Gestational Glucose Tolerance Diagnostic Blood Test, 3-Hour (ACOG Recommendations)
This Gestational Glucose Tolerance Diagnostic Blood Test, 3-Hour, measures a pregnant woman's blood glucose (sugar) level and screens for gestational diabetes.
What is gestational diabetes?
Gestational diabetes is elevated glucose (blood sugar) that begins or is first diagnosed during pregnancy. This condition is caused by pregnancy hormones that can stop insulin from doing its job. As a result, glucose levels may increase in a pregnant woman's bloodstream. Gestational diabetes usually occurs halfway through the pregnancy. It is suggested that all pregnant women receive a glucose tolerance test (glucose challenge test) between the 24th and 28th week (2nd trimester) of pregnancy to screen for the condition. Women with an increased risk of developing gestational diabetes should have this test performed earlier in the pregnancy.
What is the purpose of this test?
Order this Gestational Glucose Tolerance Diagnostic Blood Test, 3-Hour, to measure a pregnant woman's blood glucose (sugar) level and screen for gestational diabetes. The development of diabetes during pregnancy can lead to health risks for both the mother and child. Research also suggests that gestational diabetes is associated with an increased chance of developing diabetes later in life.
For this Gestational Glucose Tolerance Diagnostic Blood Test, 3-Hour, the patient will need to fast (water is allowed) for at least ten hours before the test. The test starts with a blood draw to determine the baseline glucose level. Following this, the patient will drink a solution containing glucose. Afterward, the patient will have three additional blood draws taken once per hour over three hours. Finally, each blood sample will be tested for its glucose level.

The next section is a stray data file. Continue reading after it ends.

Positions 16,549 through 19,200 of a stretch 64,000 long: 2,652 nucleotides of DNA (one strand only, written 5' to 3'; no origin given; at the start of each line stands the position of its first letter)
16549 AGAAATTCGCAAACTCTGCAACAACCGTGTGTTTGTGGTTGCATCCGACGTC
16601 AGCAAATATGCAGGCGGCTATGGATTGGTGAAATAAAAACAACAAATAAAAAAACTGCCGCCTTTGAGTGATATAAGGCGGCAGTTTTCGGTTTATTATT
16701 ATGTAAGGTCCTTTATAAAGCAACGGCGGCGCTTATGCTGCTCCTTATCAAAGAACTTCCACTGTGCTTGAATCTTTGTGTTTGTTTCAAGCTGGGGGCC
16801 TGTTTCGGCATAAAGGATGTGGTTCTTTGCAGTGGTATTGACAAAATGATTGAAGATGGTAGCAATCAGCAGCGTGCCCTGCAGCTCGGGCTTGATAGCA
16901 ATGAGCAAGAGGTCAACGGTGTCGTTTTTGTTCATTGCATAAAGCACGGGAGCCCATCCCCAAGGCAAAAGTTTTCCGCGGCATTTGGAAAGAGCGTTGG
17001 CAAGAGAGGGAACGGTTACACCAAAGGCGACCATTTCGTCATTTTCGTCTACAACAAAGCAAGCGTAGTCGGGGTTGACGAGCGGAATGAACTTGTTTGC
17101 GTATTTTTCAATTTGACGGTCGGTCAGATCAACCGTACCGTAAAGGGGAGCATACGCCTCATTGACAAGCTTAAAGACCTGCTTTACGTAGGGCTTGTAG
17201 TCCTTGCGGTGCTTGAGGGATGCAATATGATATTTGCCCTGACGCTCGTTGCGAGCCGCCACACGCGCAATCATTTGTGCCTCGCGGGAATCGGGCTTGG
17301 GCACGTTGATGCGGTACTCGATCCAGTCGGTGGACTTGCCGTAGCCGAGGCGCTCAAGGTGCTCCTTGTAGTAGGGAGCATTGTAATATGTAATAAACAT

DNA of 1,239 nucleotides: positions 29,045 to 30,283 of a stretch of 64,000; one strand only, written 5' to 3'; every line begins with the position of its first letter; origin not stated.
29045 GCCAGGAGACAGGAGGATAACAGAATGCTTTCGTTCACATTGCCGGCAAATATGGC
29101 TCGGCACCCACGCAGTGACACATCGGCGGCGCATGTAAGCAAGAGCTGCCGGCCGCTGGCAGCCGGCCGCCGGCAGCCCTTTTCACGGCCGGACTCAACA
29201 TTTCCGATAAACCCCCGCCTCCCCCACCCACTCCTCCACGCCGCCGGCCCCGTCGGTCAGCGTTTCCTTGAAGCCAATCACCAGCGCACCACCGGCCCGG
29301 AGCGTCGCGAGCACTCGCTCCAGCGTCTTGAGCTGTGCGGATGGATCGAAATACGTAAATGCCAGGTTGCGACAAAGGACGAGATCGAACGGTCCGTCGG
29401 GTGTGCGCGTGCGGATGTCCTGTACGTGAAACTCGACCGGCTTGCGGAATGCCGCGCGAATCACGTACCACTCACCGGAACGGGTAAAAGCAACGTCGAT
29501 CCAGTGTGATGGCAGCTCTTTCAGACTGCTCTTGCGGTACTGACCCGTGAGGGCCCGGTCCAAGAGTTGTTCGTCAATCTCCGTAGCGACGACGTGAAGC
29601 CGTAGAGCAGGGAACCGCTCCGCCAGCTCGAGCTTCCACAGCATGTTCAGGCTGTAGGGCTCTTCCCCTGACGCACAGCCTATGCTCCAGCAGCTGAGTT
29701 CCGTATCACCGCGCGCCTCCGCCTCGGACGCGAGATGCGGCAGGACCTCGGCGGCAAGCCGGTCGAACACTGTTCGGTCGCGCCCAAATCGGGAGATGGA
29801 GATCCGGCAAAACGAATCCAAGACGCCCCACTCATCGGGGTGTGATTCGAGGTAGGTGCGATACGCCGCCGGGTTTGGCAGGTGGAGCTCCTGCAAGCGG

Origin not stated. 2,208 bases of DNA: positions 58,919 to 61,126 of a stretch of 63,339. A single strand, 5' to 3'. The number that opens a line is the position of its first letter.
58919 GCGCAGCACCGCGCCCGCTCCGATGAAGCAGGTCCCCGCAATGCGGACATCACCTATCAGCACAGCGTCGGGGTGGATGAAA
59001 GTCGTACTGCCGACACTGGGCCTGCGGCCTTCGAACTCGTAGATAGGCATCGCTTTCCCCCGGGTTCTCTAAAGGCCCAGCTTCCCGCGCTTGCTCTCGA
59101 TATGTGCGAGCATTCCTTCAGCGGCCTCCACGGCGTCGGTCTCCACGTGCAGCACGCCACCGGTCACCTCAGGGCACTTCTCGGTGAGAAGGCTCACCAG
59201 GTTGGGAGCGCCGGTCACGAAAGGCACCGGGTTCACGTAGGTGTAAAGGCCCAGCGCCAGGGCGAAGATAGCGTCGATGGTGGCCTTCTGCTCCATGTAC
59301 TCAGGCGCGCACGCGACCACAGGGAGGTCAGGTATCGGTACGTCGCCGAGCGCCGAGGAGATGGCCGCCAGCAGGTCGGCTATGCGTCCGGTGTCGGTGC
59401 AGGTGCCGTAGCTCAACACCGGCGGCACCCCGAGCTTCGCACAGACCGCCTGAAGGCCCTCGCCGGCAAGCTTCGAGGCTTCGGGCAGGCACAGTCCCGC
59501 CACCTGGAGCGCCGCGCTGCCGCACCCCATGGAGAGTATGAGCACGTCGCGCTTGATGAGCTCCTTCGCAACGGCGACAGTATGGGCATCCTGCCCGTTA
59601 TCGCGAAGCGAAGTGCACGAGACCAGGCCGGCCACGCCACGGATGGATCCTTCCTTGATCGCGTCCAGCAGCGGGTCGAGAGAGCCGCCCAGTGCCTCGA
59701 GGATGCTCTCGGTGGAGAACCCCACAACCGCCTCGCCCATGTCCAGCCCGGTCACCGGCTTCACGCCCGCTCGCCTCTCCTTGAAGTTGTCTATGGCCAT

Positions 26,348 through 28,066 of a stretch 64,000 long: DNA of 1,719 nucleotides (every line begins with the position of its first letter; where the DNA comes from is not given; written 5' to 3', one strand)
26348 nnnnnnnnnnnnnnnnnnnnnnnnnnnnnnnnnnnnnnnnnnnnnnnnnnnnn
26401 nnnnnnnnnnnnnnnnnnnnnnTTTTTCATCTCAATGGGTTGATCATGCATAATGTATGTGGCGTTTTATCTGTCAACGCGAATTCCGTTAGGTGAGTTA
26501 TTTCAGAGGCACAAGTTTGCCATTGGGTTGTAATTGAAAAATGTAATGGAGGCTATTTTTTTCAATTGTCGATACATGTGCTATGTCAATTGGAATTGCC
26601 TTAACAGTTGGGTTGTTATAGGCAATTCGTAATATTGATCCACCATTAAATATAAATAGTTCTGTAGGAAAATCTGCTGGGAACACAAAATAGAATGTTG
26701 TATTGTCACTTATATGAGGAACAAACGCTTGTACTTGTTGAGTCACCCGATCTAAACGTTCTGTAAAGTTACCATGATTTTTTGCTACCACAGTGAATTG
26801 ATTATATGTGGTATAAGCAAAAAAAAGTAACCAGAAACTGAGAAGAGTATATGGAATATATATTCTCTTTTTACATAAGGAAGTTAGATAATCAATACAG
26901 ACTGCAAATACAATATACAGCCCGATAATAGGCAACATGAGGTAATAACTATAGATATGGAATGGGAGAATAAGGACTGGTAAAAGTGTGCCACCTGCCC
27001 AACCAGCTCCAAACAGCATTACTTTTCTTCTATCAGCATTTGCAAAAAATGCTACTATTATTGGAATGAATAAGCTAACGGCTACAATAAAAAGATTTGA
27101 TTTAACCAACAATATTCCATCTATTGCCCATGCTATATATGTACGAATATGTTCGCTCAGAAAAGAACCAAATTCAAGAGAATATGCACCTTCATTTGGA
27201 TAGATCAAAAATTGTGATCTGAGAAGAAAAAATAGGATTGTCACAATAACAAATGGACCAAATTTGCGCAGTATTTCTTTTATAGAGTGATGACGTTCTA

When should I order a Gestational Glucose Tolerance Diagnostic Blood Test, 3-Hour?
This test may be ordered for pregnant women with a high risk of developing gestational diabetes. Many risk factors may increase the risk of gestational diabetes, such as the following:
- Pregnant woman older than 25
- Come from a higher-risk ethnic group, such as Latino, Black or African American, Native American, Asian, or Pacific Islander
- Family history of diabetes
- Given birth to a baby weighing 9 pounds or more or had a congenital disability
- High blood pressure
- Too much amniotic fluid
- Had a miscarriage or stillbirth
- Overweight before pregnancy
- Gain too much weight during your pregnancy
- Have polycystic ovary syndrome (PCOS)
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